In the past few years I’ve had the opportunity to work with a number of clients on projects that have involved collaboration between onshore design and offshore development teams. A couple of areas that have struck a chord are how rarely the onshore/offshore relationship is managed effectively and even more so, how long it can take a project to fine-tune this model to the point where it really starts to provide tangible, positive impact on the delivery.
Offshoring development is not something Deloitte Platform Engineering is interested in offering, so I won’t try to argue the pros and cons of adopting such a model. We concede that the viability of such an approach depends on particular circumstances, so when a large project involves offshore work, here's some common pain points and strategies to overcome them.
Talk, Talk, Talk
An obvious and most important point - opening the communication channels early and properly. ‘Early’ meaning getting your onshore and offshore teams communicating as soon as the teams have been established, introducing team members and building relationships. ‘Properly’ meaning make sure the appropriate communication media is available and being used effectively. The benefits of having access to a good all-in-one communicator (Instant Messaging, desktop sharing, video/audio conferencing) such as a Microsoft Lync or Google Hangouts should not be underestimated. If you don’t have access to a unified communications tool like this, other good options include Webex, join.me, Skype and a myriad of other free and bundled IM clients available on the market.
Call me old-fashioned, but there is simply no substitute for the human element. If you have access to tele-conferencing or even better video-conferencing facilities, make use of them. Regular - ideally daily - calls between teams should form a crucial part of the project.
Using a good issue tracking system (such as Atlassian’s JIRA) to allocate and track tasks across teams is an important first step. Even more important is making sure it’s being used effectively and consistently. Simple behaviours such as ensuring everyone is updating the status of allocated tasks at the end of each day can reduce a lot of confusion and time-wasting. Add comments and questions directly to a task rather than emailing – that way the history and status of that task is clear to anyone who works on it.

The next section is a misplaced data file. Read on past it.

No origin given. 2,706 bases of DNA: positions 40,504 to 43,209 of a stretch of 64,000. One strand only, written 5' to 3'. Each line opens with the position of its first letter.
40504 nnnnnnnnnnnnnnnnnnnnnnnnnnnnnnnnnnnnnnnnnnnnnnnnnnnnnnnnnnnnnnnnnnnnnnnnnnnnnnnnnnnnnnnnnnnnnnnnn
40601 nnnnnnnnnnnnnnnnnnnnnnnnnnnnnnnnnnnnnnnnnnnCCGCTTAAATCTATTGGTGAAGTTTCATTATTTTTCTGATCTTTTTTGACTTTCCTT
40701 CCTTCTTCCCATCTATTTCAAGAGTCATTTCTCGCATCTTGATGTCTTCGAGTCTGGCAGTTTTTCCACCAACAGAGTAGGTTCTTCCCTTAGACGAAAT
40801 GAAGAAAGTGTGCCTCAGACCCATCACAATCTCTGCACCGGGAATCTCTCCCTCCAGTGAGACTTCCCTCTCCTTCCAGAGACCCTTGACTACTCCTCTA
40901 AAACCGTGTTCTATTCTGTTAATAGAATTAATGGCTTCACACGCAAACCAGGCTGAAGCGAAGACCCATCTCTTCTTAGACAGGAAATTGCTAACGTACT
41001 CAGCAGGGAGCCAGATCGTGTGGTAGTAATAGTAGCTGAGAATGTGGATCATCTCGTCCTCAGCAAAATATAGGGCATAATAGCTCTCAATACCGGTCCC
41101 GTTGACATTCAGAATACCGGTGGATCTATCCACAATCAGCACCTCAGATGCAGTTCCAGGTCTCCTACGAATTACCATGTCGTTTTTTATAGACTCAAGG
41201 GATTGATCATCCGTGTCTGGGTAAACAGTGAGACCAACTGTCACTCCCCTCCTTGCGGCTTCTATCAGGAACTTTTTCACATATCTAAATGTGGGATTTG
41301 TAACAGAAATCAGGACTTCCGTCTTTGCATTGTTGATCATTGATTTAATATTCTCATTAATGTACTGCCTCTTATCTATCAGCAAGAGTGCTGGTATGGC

Don’t Skimp on Design
‘A stitch in time saves nine’ – or in development terms ‘effort spent in design is time saved manyfold in development’. This is never more apt than when working with an offshore team. Agile methods may have made detailed design seriously un-cool but, particularly if there are time differences involved, wasting long periods hurling emails across the globe because of poor or under-detailed designs can be a major cause for headache. It is crucial to ensure designs are detailed, accurate and consistent across components.
Detailed design doesn't have to mean heaps of boiler-plate documentation. Centrally documented naming and coding standards, reference models and design patterns can slim down component designs without sacrificing clarity. For example Deloitte Platform Engineering's SODA methodology provides a unified design model without much overhead. Investments in unambigious design models pay significant dividends as projects push through development and testing.
Lead by Example
If you’re going to ask your offshore team to do something, make sure the same standards are adhered to elsewhere. The use of templates, sample code and other physical artefacts is generally a far more effective way of defining standards and best practices than endless piles of 'do-this, do-that' documentation.
It’s unrealistic to assume that an offshore team will be able to make informed inferences in cases where a design is either under-detailed, or simply not explicit - particularly if they have had little or no direct involvement in its generation. Given that resources for offshore teams can often be taken on-demand from large pools of staff, personnel are likely to rotate in and out regularly and skill levels will often vary and change throughout the team from time to time. It’s important that designs are at the appropriate level of detail to cater for this.
Keep the Team Busy
In the early phases of a project you don't want a large offshore team sitting idle so consider a staged ramp-up of resources while you proceed with design, defining templates and standards and building test frameworks. Alternatively, the onshore and offshore teams may collaborate on the development of this infrastructure - but you need to "own" the standards. However you do it, early attention to these artefacts will pay off in the long term as they are notoriously neglected activities that if done well, can greatly improve offshore productivity.
This all might seem like pretty obvious stuff but past experience shows that without the appropriate measures, working efficiently and producing quality work in an onshore/offshore environment can be a major headache for all parties. With a bit of planning and a few simple tools and principles, creating the right balance early on is very much achievable.